the community college tuition is currently $20 a credit hour for state residents. you have to have lived here for 12 months to be a resident and you prove that by the date on your california driver's license. get ready to serve jury duty because a california id or driver's license puts you in the jury pool and you will get called yearly if you live in la county. tuition at the california state colleges and university of california colleges is also lower for state residents and much less than most other states. here is a list of the rn to bsn programs in california. there aren't many colleges out here that have that option (another reason why i went to ohio to get my bsn). http://www.rn.ca.gov/schools/pdf/rntobsn.pdf if you are going on for your bsn i think you will be much happier in a program with other rns seeking their bsns. otherwise, you will find yourself in a basic nursing program of "kids" looking to get their rns and it really isn't the same. i had a very enriched bsn completion program where we were treated like peers by the professors. the program was specifically designed for practicing rns. you don't need to go through all that hoopla that newbies go through, so don't do that to yourself and find yourself in a sea of greenhorn learners (no offense students!) where you become a tutor when you should be just another student. there are other subjects that you can and should be focusing on as you get your bsn.

    if you have to hit your husband over the head with a club, do it if that is what it will take to get him here! tell him i said so. you can't beat the sunshine. i grew up in ohio and illinois isn't much different weatherwise unless you live right on the lake. does he really think he'll miss driving to work in slush and snow every winter? one or two winters out here and he'll be calling back home to friends and relatives after hearing about a snow storm to lord it all over them about how the sun is shining away out here and he had to wear sunglasses because the sun glare was so bad on his way home from work.

    here are some links for you:

    http://www.californiacolleges.edu/ca...chto=statewide - list of all california colleges with links to information about the different california supported state colleges and universities and community colleges.

    http://www.rn.ca.gov/schools/rnprgms.htm - list of rn programs in california from the california board of nursing (just in case you want to see where they are!)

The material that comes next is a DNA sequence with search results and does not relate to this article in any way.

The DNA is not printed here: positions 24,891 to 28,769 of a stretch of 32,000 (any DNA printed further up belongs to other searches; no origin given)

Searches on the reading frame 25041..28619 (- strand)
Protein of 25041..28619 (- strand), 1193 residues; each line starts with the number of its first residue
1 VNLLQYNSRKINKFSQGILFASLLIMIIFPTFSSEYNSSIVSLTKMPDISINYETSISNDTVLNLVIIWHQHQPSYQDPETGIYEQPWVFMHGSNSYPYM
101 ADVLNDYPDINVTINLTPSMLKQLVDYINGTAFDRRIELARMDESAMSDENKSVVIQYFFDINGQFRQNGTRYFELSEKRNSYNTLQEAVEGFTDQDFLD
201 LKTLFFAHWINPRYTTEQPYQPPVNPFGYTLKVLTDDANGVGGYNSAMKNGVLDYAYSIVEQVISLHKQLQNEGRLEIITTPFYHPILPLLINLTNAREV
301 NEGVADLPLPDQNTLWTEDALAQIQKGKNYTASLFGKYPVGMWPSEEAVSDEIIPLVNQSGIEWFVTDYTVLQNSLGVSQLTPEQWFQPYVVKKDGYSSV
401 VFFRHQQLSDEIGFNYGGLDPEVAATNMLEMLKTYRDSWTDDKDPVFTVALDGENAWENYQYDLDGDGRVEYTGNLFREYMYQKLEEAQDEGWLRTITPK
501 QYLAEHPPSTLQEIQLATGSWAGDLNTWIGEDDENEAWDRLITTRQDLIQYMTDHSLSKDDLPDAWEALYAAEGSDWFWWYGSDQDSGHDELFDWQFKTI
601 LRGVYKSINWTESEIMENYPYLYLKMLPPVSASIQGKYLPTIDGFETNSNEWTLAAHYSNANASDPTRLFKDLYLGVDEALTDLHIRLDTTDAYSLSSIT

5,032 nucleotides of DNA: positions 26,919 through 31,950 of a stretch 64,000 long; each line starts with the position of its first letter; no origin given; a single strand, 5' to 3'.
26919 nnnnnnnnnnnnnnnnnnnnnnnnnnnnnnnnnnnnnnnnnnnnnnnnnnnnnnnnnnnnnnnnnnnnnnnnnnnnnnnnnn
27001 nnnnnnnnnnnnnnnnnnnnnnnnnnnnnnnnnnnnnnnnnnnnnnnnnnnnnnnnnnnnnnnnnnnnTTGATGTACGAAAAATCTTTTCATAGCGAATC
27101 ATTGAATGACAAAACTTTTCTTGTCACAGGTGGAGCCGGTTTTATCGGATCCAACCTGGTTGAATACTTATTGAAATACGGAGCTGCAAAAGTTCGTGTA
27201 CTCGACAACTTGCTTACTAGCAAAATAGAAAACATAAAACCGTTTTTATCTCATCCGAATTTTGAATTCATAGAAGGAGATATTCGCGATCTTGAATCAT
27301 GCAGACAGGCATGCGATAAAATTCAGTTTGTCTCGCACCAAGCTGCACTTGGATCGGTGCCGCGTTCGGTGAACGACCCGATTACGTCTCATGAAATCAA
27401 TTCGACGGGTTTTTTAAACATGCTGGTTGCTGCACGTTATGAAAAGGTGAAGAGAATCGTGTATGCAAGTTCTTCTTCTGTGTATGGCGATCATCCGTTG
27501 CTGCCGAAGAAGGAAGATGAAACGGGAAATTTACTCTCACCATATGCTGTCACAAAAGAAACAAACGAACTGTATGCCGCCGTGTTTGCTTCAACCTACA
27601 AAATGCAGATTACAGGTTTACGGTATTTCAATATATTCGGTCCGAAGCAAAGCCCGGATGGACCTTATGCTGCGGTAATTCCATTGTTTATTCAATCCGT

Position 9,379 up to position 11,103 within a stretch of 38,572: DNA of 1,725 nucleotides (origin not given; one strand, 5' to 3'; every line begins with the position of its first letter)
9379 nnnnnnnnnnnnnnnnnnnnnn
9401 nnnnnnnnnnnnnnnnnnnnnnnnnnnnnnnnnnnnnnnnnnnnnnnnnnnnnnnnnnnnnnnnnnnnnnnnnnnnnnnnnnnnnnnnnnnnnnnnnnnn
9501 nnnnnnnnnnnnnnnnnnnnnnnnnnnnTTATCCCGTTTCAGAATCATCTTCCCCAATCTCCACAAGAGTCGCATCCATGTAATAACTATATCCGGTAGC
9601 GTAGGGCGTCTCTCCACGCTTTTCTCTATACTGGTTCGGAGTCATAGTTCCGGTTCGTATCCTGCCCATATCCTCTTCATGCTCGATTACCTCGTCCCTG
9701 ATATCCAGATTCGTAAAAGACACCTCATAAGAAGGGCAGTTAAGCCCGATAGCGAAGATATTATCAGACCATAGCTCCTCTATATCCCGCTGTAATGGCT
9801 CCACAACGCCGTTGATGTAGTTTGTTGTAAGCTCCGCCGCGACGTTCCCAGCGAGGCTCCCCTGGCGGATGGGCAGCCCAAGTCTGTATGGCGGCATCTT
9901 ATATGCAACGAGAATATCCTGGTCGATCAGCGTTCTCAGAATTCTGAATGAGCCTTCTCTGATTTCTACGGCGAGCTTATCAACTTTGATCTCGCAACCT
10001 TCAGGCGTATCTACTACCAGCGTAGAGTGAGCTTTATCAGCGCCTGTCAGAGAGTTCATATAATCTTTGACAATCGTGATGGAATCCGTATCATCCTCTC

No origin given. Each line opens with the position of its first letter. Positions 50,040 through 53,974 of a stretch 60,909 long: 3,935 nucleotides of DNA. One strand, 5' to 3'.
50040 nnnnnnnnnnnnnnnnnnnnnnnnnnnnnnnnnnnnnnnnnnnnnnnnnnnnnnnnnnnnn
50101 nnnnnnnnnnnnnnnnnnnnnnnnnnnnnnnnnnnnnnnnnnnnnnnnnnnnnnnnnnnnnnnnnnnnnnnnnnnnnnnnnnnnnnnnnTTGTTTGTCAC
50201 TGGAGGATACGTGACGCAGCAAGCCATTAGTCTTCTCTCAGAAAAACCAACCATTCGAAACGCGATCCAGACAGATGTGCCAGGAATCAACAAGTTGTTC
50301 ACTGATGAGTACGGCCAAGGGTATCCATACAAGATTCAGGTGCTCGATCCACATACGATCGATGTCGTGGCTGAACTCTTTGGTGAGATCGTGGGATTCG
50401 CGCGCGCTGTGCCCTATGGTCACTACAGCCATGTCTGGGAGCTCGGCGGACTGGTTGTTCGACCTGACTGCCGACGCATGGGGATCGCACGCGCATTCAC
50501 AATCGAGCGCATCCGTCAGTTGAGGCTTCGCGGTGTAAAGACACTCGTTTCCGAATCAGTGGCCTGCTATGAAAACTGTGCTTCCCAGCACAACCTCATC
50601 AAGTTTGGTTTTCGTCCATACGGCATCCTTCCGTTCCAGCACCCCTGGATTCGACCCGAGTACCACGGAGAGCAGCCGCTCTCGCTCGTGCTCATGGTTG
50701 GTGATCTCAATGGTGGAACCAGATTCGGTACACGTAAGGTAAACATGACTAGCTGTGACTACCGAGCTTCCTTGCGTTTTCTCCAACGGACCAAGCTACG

http://www.choosenursing.com/paying/calfinaid.html - financial aid available for nursing students in california. california is very rn friendly.

    http://www.rn.ca.gov/index.html - california board of rn nursing
  8. by   Daytonite
    ok, here's the latest information that i could find on the california nurse staff ratio law. it was all on the california board of nursing site, i just wasn't looking in the right place! the law is actually administrated through the california department of health services since they are the dudes who license the health care facilities in california. have fun reading! the first document is 20 pages long, but it pretty well explains the law for the hospital administrators.

    http://www.dhs.ca.gov/lnc/pubnotice/...faq2182004.pdf - nurse-to-patient staffing ratios for general acute care hospitals faqs (january 2004).

    http://www.applications.dhs.ca.gov/p...ses/04-70.html - november 4, 2004 proposed changes to the nurse-to-patient ratio law
  9. by   TazziRN
    Quote from Daytonite
    You might also be interested to know that the California legislature has been trying for the past three years to pass a "no lifting" law for healthcare workers, specifically nurses. Governor Schwarzenegger has vetoed the initiative each time because he feels it is too restrictive. However, an attempt was made in September to put a much stricter law through the U.S. House of Representatives and it has failed. So, something is definitely up with that issue around the country in general. Texas and Washington currently have state no lifting laws in effect and I have no doubt that the California Nurses Association is going to try to push this issue again
    Eh???? What no lifting law? Never heard of it, what's it about??
  10. by   Halinja
    Taz, is that (no-lifting?) the one I heard about a couple of years ago, where there was supposed to be a patient lift in every unit?
  11. by   TazziRN
    Ah, I see. I'm assuming this means total lift from Point A to Point B, and not hoisting someone up in bed.
  12. by   Daytonite
    the last california attempt at a no-lifting, zero-lift or safe patient handling bill (call it what you like) was sb 1204 and it was mandating zero-lift policies in healthcare facilities. i believe that the bill may have been titled as safe patient handling and movement practices. the weblink to the text of the bill was at: http://www.leginfo.ca.gov/pub/05-06/...2_sen_comm.htm, but i am unable to pull up the page. since it was vetoed, it may have been pulled off the internet.

    http://www.leginfo.ca.gov/pub/05-06/..._20060929.html - governor schwarzenegger's veto statement of the bill.

    i did quite a bit of research on this as i did a paper for a class about the subject. the washington law mandates that there be one mechanical lift for every 10 inpatient beds or equipment available for use by a lift team by january of 2010. there must also be mandatory yearly inservices on the policies for the use of lift equipment and devices of all staff who work directly with patients. hr6182 (the nurse and patient safety & protection act of 2006) that was proposed by john conyers of michigan was/is an amendment to the occupational safety and health administration act of 1970. it calls for the elimination of manual lifting of patients and the establishment of federal grants for the purchase of required mechanical lifting devices by healthcare facilities. the last i heard this bill was in several subcommittees. one of the big objections to this bill and the one that was proposed in california is that it forces facilities to have to purchase patient lifting equipment which is quite expensive and which could prove to be a financial burden for smaller facilities.